Alternatively, you can also wrap the integer inside a generic Cell class. You only need to write this Cell class once:

public class Cell<T> {
  public Cell(T t) { value = t; }
  public void set(T t) { value = t; }
  public T get() { return value; }
}

You can then use it in all situations where you want to a method to change a primitive:

public static void increment(Cell<Integer> n) {
  n.set(n.get()++);
}

Cell<Integer> n = new Cell<Integer>(0);
increment(n);
increment(n);
increment(n);
System.out.println(n.get()); // Output: 3
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As Jon Skeet mentioned, all methods in Java are pass-by-value, not pass-by-reference. Since reference types are passed by value, what you have inside the function body is a copy of the reference - this copy and the original reference both point to the same value.

However, if you reassign the copy inside the function body, it will have no effect on the rest of your program as that copy will go out of scope when the function exits.

But consider that you don't really need pass-by-reference to do what you want to do. For instance, you don't need a method to increment an Integer - you can just increment it at the point in your code where it needs to be incremented.

For more complex types, like setting some property on an Object, the Object you are working with is likely mutable; in that case a copy of the reference works just fine, since the automatic dereference will get you to the original object whose setter you are calling.

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You can't. Java is strictly pass-by-value.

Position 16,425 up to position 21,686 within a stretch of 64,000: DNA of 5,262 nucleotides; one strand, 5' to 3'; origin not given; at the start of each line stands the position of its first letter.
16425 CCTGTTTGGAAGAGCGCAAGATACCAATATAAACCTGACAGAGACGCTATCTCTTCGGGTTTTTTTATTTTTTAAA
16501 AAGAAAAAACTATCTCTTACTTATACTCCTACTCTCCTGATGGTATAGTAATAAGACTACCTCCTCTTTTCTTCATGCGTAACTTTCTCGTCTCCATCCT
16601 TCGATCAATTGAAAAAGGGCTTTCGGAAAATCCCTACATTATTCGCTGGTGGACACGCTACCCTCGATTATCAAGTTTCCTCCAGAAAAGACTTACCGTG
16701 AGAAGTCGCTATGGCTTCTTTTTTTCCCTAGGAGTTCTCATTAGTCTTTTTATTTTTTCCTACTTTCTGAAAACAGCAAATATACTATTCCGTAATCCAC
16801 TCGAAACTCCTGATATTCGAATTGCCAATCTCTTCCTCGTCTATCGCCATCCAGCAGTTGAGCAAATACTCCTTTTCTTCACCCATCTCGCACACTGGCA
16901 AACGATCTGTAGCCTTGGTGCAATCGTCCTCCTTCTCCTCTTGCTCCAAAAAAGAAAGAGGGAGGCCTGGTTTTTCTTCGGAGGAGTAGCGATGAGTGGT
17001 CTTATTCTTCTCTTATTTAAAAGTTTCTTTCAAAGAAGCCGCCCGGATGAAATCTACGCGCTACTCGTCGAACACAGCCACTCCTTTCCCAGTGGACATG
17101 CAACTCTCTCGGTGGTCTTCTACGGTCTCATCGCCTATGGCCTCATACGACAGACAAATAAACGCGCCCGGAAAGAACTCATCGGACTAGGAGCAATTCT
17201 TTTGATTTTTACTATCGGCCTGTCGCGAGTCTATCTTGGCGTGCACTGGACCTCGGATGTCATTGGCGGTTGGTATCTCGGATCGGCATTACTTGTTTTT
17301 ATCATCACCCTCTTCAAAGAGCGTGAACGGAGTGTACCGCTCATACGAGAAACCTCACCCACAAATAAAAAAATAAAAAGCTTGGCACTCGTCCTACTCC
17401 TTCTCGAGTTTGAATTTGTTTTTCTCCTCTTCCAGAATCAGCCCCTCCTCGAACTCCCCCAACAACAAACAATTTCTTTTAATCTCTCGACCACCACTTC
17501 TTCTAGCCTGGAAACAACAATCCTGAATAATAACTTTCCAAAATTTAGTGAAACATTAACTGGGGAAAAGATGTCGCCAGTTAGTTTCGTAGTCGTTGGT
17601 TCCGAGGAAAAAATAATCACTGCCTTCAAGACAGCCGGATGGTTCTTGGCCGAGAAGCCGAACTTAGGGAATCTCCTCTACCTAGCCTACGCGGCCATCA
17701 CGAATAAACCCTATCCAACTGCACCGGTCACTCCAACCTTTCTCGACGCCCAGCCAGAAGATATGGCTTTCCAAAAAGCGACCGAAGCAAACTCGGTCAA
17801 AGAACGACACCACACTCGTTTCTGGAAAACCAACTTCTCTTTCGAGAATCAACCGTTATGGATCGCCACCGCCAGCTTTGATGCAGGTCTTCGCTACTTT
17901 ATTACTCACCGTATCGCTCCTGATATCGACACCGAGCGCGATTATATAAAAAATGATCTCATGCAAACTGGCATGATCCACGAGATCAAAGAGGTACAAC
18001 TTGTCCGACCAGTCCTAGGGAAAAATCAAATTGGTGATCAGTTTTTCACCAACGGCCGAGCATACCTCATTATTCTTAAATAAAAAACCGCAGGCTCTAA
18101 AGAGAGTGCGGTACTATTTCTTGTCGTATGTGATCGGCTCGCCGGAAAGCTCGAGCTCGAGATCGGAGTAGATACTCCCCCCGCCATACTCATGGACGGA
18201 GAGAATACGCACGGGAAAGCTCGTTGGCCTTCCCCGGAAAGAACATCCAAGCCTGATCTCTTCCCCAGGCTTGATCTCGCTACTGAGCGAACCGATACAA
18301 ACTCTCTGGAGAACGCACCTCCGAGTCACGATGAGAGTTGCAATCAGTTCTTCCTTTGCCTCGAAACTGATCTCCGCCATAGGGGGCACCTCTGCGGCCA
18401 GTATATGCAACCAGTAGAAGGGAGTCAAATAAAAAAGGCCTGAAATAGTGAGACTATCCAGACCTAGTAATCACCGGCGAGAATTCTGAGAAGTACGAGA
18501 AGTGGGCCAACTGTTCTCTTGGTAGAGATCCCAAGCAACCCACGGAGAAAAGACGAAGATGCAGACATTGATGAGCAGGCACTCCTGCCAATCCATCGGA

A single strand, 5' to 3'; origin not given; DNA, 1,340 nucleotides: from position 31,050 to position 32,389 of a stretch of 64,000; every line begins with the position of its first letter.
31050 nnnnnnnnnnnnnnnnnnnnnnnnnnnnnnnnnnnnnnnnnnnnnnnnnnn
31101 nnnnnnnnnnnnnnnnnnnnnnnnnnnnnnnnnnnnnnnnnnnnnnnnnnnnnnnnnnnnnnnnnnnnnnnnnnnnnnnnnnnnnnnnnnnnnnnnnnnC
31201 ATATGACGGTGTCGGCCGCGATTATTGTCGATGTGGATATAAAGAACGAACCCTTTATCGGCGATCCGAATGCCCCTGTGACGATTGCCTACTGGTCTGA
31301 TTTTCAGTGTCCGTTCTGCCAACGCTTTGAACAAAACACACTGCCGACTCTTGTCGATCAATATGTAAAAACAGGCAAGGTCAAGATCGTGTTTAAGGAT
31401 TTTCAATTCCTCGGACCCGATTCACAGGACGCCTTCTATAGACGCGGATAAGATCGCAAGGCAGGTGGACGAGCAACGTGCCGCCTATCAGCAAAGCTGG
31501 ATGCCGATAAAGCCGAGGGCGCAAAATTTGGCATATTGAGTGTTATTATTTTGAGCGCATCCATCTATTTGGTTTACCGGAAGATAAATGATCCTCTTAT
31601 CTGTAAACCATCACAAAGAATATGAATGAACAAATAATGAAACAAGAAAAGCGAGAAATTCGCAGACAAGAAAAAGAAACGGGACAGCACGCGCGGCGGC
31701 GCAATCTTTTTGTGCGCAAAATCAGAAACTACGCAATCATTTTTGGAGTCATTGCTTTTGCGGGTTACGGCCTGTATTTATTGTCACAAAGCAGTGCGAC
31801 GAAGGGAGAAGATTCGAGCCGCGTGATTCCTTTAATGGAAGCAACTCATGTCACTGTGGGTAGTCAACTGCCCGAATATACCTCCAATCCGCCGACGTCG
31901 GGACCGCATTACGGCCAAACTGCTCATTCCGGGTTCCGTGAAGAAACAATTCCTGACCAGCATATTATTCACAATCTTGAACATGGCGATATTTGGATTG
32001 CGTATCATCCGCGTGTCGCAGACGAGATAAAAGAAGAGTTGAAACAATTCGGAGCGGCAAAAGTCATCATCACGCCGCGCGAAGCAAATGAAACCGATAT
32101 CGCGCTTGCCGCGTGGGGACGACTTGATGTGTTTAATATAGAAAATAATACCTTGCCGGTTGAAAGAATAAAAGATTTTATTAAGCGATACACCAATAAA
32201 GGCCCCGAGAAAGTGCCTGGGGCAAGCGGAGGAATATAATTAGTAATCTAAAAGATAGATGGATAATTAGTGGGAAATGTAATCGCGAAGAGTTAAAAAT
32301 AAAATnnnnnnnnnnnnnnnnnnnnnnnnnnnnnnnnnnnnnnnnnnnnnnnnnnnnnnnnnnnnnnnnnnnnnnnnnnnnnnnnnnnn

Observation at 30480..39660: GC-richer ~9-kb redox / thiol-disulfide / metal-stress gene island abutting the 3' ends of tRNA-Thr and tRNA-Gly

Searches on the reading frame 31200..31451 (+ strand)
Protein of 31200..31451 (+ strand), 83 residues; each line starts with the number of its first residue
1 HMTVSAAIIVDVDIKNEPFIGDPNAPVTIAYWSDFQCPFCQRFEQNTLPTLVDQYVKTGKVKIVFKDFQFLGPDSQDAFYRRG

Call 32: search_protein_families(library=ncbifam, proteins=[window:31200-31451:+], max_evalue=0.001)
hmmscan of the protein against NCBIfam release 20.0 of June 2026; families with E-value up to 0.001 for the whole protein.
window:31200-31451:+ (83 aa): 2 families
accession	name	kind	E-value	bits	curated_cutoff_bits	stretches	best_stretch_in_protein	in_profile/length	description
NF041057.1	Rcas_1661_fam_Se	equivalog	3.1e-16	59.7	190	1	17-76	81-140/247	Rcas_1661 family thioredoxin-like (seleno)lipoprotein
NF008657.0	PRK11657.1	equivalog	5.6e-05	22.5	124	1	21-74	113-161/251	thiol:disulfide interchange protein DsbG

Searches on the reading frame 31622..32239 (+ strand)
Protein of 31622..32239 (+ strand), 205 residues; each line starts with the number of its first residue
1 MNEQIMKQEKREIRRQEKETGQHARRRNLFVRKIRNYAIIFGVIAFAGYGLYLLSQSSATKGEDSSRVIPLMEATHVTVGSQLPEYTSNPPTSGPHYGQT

See http://javadude.com/articles/passbyvalue.htm

Your choices are to wrap the integer in an object (or array), pass that in and update, return a value, or make the integer a class/instance variable.

Which is better depends on the situation.

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As DerMike mentioned you can achieve this as follows:

public void doStuff() {
  AtomicInteger i = new AtomicInteger(0);
  increment(i);
  System.out.println(i);
 }

  public void increment(AtomicInteger i) {
    i.set(i.get() + 1);
 }
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Integer is a value object which means that is value can't change.

Note that n++ is the equivalent of n = n + 1. You're just changing the value referred to by the local variable n, not the value of n itself.

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Side note: In my humble opinion, writing n++ on an Integer object is extremely misleading. This relies on a feature of Java called "autoboxing" where it converts primitives to their corresponding boxing objects -- like int to Integer or boolean to Boolean -- automatically and without warning. Frankly I think it's a bad feature. Yes, sometimes it makes your life simpler by automatically doing a handy conversion for you, but it can also do conversions that you did not intend and do not realize are happening, with unintended side effects.

Anyway, there are two ways to accomplish what you are apparently trying to do:

One: Have the increment function return a new Integer with the updated value. Like:

   public Integer increment(Integer n)
    {
      Integer nPlus=Integer.valueOf(n.intValue()+1);
    }

then call it with:

Integer n=Integer.valueOf(0);
n=increment(n); // now n==1
n=increment(n); // now n==2

Etc.

Two: Create your own class that resembles Integer but that is mutable. Like:

class MutableInteger
{
  int value;
  public MutableInteger(int n)
  {
    value=n;
  }
  public void increment()
  {
    ++value;
  }
  ... whatever other functions you need ...
}

Of course the big catch to this is that you pretty much have to re-invent the Integer class.

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See AtomicInteger: http://docs.oracle.com/javase/7/docs/api/java/util/concurrent/atomic/AtomicInteger.html

You can do it thread-safe using this java.util.concurrent class.